Bone fracture is the most common type of orthopedic trauma (OT), accounting for 30 million cases in the United States each year. Pain management is a priority of care after OT due to its beneficial effects on healing, comfort, motor and cognitive recovery. Persistent pain or functional deficits are experienced in 30-50% of isolated limb fracture (ILF) cases, and lost work time accounts for most of its staggering financial burden. Concomitant mild traumatic brain injury (mTBI) (ILF+mTBI) nearly triples the time taken to return to work and self-reported pain symptoms are significantly higher at 3 months postinjury, thus making mTBI a highly prevalent and putative risk factor of poor prognosis after ILF. Inhibiting neuroinflammation (NI) is a promising clinical target to reduce pain symptoms after ILF.
There exists medications that are effective in reducing NI, but their significant side effects restrict long-term use. A multi-session non-invasive brain stimulation protocol called prolonged continuous theta-burst stimulation (pc-TBS) was shown to provide long-lasting analgesic effects. To date, no study has performed a longitudinal investigation of the analgesic effect of pc-TBS in ILF patients. Within 48 hours of injury (baseline), recruited ILF and ILF+mTBI patients will be studied on injury markers. Half of subjects from each group will undergo a 10-day pc-TBS protocol, while the other half will be assigned to a sham protocol. All subjects will be followed at 1, 3, and 12 months post-injury.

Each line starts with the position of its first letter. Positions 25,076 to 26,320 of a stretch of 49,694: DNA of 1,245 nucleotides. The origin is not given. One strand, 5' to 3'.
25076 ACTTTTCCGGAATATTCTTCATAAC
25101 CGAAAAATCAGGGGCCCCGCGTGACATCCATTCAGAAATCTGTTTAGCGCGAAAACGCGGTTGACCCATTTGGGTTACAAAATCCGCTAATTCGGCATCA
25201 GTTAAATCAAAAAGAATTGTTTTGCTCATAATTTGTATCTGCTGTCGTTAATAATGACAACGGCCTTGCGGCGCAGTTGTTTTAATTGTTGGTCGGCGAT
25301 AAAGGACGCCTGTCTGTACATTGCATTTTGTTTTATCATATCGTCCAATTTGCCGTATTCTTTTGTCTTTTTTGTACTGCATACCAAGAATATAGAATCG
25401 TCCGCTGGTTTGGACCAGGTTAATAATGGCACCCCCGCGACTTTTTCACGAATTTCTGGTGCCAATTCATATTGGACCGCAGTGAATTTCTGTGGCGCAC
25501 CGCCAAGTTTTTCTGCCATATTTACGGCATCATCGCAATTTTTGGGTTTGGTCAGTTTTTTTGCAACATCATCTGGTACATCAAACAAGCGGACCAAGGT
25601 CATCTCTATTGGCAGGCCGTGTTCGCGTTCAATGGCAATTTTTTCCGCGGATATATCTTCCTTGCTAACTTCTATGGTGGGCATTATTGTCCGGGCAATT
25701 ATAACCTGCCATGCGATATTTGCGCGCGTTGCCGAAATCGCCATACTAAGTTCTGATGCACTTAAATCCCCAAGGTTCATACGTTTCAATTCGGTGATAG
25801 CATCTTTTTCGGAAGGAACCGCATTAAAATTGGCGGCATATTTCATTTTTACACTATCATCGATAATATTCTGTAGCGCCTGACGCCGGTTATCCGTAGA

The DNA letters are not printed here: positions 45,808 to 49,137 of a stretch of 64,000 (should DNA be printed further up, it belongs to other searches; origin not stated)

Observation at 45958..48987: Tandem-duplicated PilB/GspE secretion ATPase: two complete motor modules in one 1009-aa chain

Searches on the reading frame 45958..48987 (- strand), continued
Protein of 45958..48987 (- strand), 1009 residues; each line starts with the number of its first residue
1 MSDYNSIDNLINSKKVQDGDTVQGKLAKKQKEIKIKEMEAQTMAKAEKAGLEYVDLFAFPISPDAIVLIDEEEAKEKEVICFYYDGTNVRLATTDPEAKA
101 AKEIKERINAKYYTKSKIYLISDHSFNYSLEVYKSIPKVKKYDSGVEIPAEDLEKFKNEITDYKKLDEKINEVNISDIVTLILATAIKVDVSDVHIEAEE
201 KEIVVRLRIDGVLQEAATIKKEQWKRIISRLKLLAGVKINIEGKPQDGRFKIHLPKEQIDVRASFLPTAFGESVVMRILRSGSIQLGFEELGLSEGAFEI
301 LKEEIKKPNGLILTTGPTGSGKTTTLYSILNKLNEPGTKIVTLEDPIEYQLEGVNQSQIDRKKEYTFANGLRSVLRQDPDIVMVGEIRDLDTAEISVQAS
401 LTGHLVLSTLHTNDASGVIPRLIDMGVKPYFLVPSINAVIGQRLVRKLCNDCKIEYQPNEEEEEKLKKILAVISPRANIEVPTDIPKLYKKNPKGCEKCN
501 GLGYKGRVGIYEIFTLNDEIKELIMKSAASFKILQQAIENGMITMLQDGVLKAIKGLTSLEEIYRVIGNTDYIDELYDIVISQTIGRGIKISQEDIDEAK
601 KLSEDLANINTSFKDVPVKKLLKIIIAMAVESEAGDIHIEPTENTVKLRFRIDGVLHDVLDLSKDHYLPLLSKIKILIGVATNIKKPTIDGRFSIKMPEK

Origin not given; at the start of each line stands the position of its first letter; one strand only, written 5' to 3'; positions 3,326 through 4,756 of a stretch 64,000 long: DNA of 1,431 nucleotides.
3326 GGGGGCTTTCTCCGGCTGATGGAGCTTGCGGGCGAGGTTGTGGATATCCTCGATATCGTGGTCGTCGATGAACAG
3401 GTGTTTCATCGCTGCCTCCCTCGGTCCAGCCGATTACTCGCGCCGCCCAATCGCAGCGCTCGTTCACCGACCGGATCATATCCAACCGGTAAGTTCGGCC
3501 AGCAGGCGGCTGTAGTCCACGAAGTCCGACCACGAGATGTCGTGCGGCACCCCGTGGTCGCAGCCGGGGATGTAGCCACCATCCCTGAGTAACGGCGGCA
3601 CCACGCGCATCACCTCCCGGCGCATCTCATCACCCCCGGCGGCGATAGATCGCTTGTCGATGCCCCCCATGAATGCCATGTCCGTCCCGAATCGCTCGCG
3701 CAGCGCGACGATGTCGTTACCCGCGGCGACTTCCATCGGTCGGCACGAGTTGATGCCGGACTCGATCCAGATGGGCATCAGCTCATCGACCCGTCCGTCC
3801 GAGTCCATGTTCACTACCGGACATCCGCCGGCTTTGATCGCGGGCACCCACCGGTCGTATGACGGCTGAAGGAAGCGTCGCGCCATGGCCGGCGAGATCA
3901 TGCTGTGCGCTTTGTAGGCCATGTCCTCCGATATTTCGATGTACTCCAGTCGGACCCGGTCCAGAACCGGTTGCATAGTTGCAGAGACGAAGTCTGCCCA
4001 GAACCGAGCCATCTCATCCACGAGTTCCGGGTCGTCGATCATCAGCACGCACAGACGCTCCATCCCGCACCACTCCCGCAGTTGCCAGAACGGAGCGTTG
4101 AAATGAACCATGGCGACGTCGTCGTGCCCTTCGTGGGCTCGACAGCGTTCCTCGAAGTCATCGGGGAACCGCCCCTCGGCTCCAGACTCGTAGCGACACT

The application of pc-TBS to trauma patients could provide a much needed therapeutic alternative to reducing pain symptoms. In pc-TBS, adverse effects are minimal and functional gains are expected with the facilitation of brain plasticity mechanisms. By targeting all 4 major obstacles preventing trauma recovery, pc-TBS is likely to reduce the time taken to return and in so doing, its staggering financial burden.